Is it Time for a PhD in Data Science?

I was in a meeting recently with a group of individuals, who work for a well-known consulting firm. We were engaged in discussions related to, what else, Big Data. As we were going around the table exchanging business cards and doing the routine introductions, I realized that every single person in the room held a Ph.D.

Although my initial reaction was that of surprise, Ph.D.s working as practitioners in the field of data science and advanced analytics is increasingly common. In fact, 46 percent of all professionals currently engaged in a non-academic data science position hold a Ph.D. However, these practicing data scientists hold degrees in something other than data science. Most have degrees in computer science, mathematics or statistics.

So, do we need a Ph.D. in “Data Science”?

We have all seen the studies which have identified that the analytical talent gap is wide and getting wider – we simply don’t have enough people in this country who understand how to translate massive amounts of structured and unstructured data to improve decision making and solve problems.

In response, some universities are pivoting their programs and their course offerings to meet the needs of the marketplace by offering new programs in analytics. However, these programs are almost exclusively offered at the master’s level.

There are important differences between master’s level programs and Ph.Ds. And while master’s level (and in some cases undergraduate level) can help prepare people for a career in data science, the discipline could benefit from formalized Ph.D. programs in data science. Here are three reasons why:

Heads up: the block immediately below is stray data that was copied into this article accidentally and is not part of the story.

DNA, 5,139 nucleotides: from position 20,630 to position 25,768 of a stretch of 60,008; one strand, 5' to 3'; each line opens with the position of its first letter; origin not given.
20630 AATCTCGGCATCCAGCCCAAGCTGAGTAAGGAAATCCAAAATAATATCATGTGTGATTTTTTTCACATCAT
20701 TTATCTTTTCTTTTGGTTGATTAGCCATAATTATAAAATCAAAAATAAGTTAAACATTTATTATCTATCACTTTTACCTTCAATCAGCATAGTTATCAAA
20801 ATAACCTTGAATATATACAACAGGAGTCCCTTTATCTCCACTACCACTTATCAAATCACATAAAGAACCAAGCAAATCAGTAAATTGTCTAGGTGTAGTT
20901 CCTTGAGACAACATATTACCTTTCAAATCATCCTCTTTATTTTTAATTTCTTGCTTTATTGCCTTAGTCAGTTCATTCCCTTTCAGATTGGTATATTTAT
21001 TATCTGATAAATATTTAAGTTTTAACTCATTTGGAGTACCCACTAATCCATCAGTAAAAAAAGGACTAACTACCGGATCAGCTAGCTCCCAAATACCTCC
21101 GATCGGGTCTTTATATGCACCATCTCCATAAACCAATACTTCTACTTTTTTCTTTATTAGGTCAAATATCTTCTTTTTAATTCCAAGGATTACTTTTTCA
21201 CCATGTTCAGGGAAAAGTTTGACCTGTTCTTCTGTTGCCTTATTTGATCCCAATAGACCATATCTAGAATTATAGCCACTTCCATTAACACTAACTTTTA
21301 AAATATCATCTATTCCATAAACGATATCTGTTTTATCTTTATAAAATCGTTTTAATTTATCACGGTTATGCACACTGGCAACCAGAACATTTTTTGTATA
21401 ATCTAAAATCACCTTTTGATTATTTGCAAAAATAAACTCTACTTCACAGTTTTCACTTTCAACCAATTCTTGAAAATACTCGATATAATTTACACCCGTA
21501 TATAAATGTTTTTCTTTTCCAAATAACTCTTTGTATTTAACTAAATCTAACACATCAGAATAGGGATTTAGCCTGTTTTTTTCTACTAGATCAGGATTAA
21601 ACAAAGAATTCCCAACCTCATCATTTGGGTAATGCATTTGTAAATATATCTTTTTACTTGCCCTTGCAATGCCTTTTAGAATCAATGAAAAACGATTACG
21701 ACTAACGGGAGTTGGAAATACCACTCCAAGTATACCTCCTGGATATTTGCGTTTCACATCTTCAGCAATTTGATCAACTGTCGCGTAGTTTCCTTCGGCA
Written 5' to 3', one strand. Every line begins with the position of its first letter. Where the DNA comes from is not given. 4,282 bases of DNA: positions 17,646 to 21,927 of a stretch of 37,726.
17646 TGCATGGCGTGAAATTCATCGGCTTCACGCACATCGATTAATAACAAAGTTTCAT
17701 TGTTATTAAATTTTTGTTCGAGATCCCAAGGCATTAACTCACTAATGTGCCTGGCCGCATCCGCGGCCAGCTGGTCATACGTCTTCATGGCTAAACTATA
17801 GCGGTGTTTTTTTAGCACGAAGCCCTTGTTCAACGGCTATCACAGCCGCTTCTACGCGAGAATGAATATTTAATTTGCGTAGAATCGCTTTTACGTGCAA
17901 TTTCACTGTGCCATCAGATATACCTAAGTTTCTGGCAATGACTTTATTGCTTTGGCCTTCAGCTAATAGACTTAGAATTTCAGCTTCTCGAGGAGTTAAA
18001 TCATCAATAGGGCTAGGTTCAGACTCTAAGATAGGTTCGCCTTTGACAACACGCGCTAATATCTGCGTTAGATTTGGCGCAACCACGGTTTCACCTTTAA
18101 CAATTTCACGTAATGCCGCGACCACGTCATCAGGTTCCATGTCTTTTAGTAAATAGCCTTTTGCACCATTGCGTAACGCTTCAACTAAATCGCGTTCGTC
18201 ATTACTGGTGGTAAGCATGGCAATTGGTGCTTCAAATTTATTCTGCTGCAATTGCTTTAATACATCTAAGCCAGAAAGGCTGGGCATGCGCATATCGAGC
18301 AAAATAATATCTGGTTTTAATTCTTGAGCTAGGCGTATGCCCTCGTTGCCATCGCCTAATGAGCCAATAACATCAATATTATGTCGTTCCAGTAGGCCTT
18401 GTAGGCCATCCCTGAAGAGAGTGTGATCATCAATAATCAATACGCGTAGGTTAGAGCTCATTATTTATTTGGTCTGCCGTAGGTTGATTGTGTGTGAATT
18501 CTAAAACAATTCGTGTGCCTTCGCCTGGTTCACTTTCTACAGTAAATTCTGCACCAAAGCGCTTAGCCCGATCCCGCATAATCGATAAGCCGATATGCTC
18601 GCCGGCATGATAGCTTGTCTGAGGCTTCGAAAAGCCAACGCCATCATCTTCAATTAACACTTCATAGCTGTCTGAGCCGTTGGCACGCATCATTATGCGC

1. Depth of study.

    The discipline of data science sits at the intersection of computer science, mathematics and applied statistics, combined with the ability to “tell the story” and tie the results back to the original question. Most master’s-level programs require less than two years of study – and some get people out in under a year. A Ph.D. program, which is typically four to five years, allows for a depth and rigor of study not afforded in a two-year (or less) program. A longer period focused on learning and research allows individuals to incubate a substantively deeper and broader understanding of the issues, challenges and opportunities afforded by data-rich environments.

  2. The need for an infrastructure for the neutral dissemination of research, scholarship and discovery.

    The differentiating component of a Ph.D. relative to a master’s program is the requirement to conduct, defend and communicate independent research. Where master’s level practitioners were likely taught the skills necessary to be effective in the current context, they rarely received formal training that provides them the background to research and solve previously unseen problems or new challenges. In addition, an infrastructure for academic research provides a “neutral” clearinghouse for learning, discoveries and best practices – in a manner than is less available when discoveries are tied to a private sector organization operating in a competitive environment.

  3. Academic training for next generation.

    The current university programs in data science are not taught by professors who hold a Ph.D. in data science. They are taught by those trained in other data-centric disciplines like applied statistics, economics, marketing, or information systems. This is a short-term misalignment. As Ph.D. programs in data science grow and evolve, a more formal “farm system” for analytical talent will emerge within the traditional university tenure track structure to continue to close the talent gap.

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Sponsored article written by Dr. Jennifer Lewis Priestley
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